It certainly doesn’t seem like it today, but summer is coming to the northern hemisphere at last, and should it ever turn hot, we need to think about keeping our Macs cool.
All electronic components have optimal temperature ranges, and one of the hardware engineer’s many challenges is to design component layouts and cooling systems which maintain every part of a computer at the right temperature. The components themselves generate heat, which needs to be dissipated, and as a general rule the more power that a component consumes, the more heat it will produce.
Processors are a good case: you can run a 2 GHz processor faster (at a higher clock speed, ‘overclocked’), but it then gets hotter. The ‘speed’ or clock rating of an individual processor is that at which it will operate reliably. The faster that you drive it, and the hotter it gets, the more errors occur, until the processor stops working, and may suffer physical damage. So to operate reliably at their rated clock speed, processors need to be cooled to the right temperature range.
Hard drives are also notoriously temperature-dependent: a hard disk running hot is at greater risk of failure, and many drives which are about to fail start to run hotter than they should. One of the ways in which drive manufacturers estimate the likely life of their products is to accelerate their ageing by deliberately running them at higher temperatures. If you want your hard disks to last, they should be kept within their intended operating temperature range.
Graphics cards are another special problem. With modern GPUs and other chips to accelerate their performance, they are often the hottest parts of a computer. At the same time, they are often squeezed onto small daughterboards or into expansion slots, where they may not enjoy as good cooling airflow as the CPU.
Cooling systems for computers can be huge and very elaborate. The Cray-2 supercomputer used a special non-conductive cooling fluid, and some desktop computers have also used liquid cooling, including the fastest of Apple’s Power Mac G5 models from back in June 2004. Thankfully all more modern models rely on air, with internal fans to help when the demands are greatest.
Desktop models usually have air intake and outlet zones; if these are obstructed, or if the intake is drawn from pre-heated air, it can compromise cooling function, and that Mac will at least run its fans excessively, and may overheat.
Laptops use the surface of the case for heat exchange, as you will have noticed if you ever used older hard-drive models on the bare flesh of your thighs, particularly after sunbathing. If their underside rests on soft, insulating materials such as a wool blanket, then they may run hotter, using their fans more, which will also shorten their useful time running from battery alone.
One particular hazard is solar radiation. Even in the more temperate zones, during the middle of a summer’s day, sunlight falling on a computer case will cause it to become much warmer than it would be in the shade. Such local warming is not taken into account in designing the cooling system, and can lead to dangerously high temperatures in some components. Even if the sunlight feels pleasant to you, and does not impair your use of the display, it can cause hardware problems over time.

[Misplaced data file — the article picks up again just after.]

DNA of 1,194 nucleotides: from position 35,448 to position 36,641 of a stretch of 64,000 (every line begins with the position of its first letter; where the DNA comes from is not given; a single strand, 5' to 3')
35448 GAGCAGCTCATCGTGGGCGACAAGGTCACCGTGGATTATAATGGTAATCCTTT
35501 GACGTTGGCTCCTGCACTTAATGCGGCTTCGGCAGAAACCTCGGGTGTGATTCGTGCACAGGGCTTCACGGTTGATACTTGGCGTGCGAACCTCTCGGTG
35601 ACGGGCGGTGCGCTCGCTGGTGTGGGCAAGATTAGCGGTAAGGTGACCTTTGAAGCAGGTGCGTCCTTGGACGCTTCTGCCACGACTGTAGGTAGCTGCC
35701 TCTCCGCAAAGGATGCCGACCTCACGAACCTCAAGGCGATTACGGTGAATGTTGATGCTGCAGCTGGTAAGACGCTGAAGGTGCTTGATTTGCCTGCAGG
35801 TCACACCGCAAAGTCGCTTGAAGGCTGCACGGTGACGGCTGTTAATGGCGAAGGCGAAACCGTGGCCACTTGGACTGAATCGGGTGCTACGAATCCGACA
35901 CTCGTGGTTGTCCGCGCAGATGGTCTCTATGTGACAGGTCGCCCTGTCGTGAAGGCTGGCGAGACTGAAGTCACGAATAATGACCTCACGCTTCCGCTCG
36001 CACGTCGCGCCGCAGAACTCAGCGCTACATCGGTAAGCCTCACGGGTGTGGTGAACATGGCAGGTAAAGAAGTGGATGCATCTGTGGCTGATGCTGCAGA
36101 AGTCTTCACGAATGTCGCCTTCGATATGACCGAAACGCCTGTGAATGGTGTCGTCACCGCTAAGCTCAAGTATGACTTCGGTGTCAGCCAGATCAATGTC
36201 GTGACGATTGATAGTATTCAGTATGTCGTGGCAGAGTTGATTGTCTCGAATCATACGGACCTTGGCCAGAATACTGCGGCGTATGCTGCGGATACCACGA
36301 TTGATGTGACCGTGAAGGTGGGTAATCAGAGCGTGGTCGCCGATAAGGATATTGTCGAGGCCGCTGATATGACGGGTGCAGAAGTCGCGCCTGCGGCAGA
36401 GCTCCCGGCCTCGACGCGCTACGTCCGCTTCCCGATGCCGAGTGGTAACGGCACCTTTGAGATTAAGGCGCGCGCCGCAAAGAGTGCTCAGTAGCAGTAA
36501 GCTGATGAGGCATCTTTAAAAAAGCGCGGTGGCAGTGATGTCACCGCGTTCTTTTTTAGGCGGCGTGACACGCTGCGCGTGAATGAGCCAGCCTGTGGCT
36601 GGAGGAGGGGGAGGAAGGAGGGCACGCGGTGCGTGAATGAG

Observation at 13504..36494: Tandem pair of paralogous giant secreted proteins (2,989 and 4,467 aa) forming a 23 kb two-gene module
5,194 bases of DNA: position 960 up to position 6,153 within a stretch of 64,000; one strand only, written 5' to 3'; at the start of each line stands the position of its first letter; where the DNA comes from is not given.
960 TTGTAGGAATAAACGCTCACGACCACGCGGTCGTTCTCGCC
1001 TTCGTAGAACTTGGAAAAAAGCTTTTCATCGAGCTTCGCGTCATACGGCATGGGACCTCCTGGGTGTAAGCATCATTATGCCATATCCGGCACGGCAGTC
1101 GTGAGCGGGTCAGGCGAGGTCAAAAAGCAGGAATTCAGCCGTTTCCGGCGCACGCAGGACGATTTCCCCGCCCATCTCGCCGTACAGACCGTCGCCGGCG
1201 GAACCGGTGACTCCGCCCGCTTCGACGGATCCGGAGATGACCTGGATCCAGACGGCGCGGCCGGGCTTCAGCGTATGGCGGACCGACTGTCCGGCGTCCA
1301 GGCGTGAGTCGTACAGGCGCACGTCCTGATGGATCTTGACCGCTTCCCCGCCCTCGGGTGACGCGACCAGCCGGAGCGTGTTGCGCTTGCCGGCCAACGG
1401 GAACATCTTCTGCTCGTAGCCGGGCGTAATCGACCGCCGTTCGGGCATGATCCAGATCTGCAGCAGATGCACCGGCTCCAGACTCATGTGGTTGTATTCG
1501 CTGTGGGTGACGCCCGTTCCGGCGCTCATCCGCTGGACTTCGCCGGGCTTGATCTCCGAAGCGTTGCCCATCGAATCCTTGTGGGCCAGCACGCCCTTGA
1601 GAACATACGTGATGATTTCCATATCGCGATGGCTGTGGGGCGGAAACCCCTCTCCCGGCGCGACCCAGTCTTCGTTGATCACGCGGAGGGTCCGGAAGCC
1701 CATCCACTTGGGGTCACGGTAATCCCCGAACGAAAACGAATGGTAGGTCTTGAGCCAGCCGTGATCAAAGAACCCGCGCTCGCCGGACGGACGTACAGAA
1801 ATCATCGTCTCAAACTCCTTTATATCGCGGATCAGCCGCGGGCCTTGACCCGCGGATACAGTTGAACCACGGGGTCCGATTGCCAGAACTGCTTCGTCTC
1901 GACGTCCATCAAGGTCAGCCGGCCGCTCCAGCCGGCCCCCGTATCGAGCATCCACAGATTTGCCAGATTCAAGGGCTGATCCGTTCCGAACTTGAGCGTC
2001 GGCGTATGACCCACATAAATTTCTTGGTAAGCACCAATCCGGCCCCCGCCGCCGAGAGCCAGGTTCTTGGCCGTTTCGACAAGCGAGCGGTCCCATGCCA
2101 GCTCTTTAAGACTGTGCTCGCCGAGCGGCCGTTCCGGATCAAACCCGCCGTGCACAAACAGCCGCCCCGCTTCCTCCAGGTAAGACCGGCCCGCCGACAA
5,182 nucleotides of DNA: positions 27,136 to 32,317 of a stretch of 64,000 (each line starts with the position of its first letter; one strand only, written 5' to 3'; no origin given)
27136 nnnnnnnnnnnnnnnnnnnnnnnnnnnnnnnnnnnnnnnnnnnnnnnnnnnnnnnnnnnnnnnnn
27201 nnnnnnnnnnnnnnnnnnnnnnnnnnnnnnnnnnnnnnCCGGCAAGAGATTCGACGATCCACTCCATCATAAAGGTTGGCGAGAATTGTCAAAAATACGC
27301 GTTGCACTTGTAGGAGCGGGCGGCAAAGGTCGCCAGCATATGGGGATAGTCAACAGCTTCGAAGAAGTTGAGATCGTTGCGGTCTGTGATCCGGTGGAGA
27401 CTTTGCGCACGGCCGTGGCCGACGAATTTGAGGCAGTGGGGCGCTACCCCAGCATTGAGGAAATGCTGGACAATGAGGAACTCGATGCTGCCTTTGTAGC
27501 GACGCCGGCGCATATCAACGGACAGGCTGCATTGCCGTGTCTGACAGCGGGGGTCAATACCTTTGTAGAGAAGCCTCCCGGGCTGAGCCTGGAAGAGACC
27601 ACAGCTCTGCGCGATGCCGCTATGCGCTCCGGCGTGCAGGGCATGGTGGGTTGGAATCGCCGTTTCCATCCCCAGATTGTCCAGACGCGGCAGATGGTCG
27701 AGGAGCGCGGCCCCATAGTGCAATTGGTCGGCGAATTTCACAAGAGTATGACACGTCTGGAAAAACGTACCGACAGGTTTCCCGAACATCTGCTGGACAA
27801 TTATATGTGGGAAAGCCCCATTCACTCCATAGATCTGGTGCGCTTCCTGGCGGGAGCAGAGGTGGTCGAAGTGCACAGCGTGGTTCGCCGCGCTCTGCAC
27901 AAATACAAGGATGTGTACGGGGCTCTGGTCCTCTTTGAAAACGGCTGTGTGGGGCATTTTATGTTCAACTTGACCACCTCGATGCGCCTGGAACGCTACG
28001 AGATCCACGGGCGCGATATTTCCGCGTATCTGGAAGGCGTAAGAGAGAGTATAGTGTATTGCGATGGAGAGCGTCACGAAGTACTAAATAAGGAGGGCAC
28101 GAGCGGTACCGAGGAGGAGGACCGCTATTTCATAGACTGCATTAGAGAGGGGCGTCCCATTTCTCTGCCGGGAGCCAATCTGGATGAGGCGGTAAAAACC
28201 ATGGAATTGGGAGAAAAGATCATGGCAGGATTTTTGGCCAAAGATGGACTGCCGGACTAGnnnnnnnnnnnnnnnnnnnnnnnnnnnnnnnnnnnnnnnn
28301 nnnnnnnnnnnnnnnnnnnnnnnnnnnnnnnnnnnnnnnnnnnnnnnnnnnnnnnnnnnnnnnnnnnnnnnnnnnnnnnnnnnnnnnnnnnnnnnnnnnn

Hardware also lasts longer when it stays at a fairly constant temperature: repeatedly heating up and cooling down causes solder to age, and can lead to failed connections. It will also age components containing mechanical parts, such as hard disks and optical drives, more rapidly.
Like all computer manufacturers, Apple does not think that you want to be troubled with readings from a battery of internal temperature sensors, but want to leave its hardware to get on with the job. There are times, though, when it is useful to be able to see what different sensors are reading, whether they are changing much, and what speed the fans are operating at.
There are many utilities available which can display data from the multitude of different sensors built into your Mac. As each model has different sensors in different locations, keeping up with new models is a nightmare for those who develop these tools, so many end up just reading a selection of the sensors available.
The most comprehensive tool seems at present to be Tunabelly’s TG Pro, which costs around $16. If you’d rather make purchases through Apple’s App Store, you can buy Temperature Gauge there, run it once so that your Mac ‘registers’ it, then download and install TG Pro as a free upgrade.
The snag with having lots of measurements is what you can do about them. If they all remain stable and within the comfort zone, and your fans only ever run at their ‘regular’ setting, it can be reassuring. But what do you do if parts of your Mac are getting too hot, or if their temperature varies widely during the day?
With respect to the good folk at Tunabelly, the last thing that you should consider is taking charge of the fans yourself. Your Mac’s firmware is designed to do that, and if it is not working properly, it is far better to get it fixed than fiddle around. But there are plenty of other things which you can do to help your Mac keep cooler: moving it away from sunlight, or adjusting blinds; moving it away from sources of heated air, such as industrial power supplies, air conditioning plant hot air outlets, and the like.
It may also be useful to help make the case that there may be something wrong with your Mac’s hardware. When working hard, Apple’s Fusion Drives can get quite hot, and that may be associated with disk errors. If you think that a Fusion Drive has a worrying error rate, then gathering temperature measurements could be important in building your case for an AppleCare repair.
Just for the moment, with warnings of fresh snow and ice in Scotland, I think many Macs will run cool.